Lectures and Seminars
At Durham University you'll find an extensive programme of public lectures and seminars. With an impressive line up of experts and renowned academics speaking on a myriad of topics, the aim is to share knowledge and encourage debate. Lectures on thought provoking subjects as diverse as history and astro-physics are aimed at a general audience and delivered at various locations across the University. Lectures in the Castle Public Lecture Series take place within the Great Hall of historic Durham Castle, while the Institute of Advanced Study hosts a year round programme of inter-disciplinary lectures. Our Museums offer public lectures to accompany exhibitions and events and our Colleges celebrate that they are scholary communities with series' such as Cafe Politique, Cafe Scientifique and Cafe des Arts.
Public lectures are free of charge and open to all.
Writing to the Moment: Walpole’s Letters
Why read letters that were written over two hundred and fifty years ago? What are the special qualities of the letter as a form of writing, and what special insights into social and cultural history do letters afford? This free public lecture to answer these questions and more, by looking at one of the most prominent letter writers of the eighteenth century, Horace Walpole. Join the conversation via #WalpoleLegacies.
As the son of the first British Prime Minister, Horace Walpole was uniquely placed as an observer of eighteenth-century politics, but he was also a novelist and an art historian who perceived the possibilities of the letter as a work of art. Acknowledged by Sir Walter Scott as ‘the best letter writer in the English language’, Walpole was both a prolific correspondent and an impeccable stylist. His letters are magnificently diverse in subject matter, ranging from dogs and divorces, gambling and highwaymen, to gothic architecture, international politics, and the contemporary craze for hot-air ballooning.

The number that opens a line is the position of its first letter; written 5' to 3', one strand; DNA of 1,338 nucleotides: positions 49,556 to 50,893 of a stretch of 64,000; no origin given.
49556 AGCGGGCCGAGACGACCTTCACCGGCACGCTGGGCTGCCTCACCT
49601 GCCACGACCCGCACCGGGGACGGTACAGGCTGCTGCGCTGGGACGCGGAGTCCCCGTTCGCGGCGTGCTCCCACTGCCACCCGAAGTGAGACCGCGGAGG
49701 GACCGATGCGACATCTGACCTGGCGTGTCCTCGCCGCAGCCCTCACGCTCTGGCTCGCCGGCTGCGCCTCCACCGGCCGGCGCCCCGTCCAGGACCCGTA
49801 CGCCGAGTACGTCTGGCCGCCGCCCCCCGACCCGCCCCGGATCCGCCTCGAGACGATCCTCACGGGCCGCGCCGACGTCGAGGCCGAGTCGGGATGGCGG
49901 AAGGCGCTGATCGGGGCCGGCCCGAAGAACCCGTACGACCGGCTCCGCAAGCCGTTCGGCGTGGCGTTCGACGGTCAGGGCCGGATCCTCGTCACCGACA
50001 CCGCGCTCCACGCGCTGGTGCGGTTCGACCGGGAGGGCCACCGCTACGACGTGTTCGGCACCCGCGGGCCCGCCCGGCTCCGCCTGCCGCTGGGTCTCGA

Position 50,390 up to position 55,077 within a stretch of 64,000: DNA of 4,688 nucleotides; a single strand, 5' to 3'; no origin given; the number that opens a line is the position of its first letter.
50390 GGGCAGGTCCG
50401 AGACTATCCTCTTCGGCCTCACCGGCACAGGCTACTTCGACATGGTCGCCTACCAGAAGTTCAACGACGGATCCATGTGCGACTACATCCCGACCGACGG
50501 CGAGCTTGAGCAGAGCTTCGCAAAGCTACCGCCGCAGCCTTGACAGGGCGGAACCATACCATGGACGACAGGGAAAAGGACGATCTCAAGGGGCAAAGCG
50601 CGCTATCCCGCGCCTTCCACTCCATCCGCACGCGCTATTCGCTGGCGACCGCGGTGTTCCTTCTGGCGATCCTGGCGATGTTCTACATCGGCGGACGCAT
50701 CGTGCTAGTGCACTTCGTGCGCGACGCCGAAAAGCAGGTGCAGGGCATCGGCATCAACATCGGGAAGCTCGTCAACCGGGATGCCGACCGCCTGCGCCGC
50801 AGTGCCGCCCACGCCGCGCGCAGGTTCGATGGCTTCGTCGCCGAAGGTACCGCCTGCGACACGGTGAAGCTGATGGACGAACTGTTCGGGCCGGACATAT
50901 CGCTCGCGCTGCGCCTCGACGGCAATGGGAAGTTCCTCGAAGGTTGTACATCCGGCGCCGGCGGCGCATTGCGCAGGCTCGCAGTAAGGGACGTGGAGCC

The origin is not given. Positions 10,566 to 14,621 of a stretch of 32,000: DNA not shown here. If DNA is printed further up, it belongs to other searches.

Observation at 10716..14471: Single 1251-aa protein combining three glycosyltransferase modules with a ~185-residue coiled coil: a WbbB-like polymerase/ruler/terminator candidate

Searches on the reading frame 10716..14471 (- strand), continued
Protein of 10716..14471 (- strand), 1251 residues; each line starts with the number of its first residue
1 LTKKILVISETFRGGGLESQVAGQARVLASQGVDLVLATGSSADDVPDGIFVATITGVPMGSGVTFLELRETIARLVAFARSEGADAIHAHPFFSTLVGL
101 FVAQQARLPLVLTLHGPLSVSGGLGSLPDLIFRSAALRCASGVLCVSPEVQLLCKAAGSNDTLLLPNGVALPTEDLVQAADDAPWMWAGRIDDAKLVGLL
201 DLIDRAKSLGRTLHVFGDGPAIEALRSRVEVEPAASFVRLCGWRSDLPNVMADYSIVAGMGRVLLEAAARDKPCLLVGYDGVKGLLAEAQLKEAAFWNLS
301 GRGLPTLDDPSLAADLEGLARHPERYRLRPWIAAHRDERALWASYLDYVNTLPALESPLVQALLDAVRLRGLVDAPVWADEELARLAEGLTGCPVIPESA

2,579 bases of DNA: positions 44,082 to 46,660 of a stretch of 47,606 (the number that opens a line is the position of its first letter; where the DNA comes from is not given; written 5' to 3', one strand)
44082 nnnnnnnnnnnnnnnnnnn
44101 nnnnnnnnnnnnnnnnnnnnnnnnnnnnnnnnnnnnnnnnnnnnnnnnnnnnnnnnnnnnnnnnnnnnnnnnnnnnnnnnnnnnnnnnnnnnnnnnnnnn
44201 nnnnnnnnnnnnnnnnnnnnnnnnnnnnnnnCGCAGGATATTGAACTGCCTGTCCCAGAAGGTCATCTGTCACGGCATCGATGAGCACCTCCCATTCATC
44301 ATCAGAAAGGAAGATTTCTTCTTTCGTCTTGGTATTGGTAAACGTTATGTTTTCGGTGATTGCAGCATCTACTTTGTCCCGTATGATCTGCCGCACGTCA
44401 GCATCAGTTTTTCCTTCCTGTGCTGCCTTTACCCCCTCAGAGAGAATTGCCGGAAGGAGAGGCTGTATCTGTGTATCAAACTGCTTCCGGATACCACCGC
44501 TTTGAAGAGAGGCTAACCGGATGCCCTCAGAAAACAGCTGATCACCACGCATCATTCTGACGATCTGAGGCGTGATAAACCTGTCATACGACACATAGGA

This opening lecture in the Durham University series of Tercentenary Lectures: Horace Walpole and His Legacies will show how Walpole’s correspondence challenges our assumptions about the nature and function of letter writing. Walpole’s letters will be seen as acts of writing that embrace their own contradictory status: private and introspective, but also public and effusive, spontaneous and improvised, but also refashioned and curated for posterity.
Image credit: Letter from Horace Walpole to Hannah More (1788). Reproduced courtesy of the Lewis Walpole Library, Yale University.
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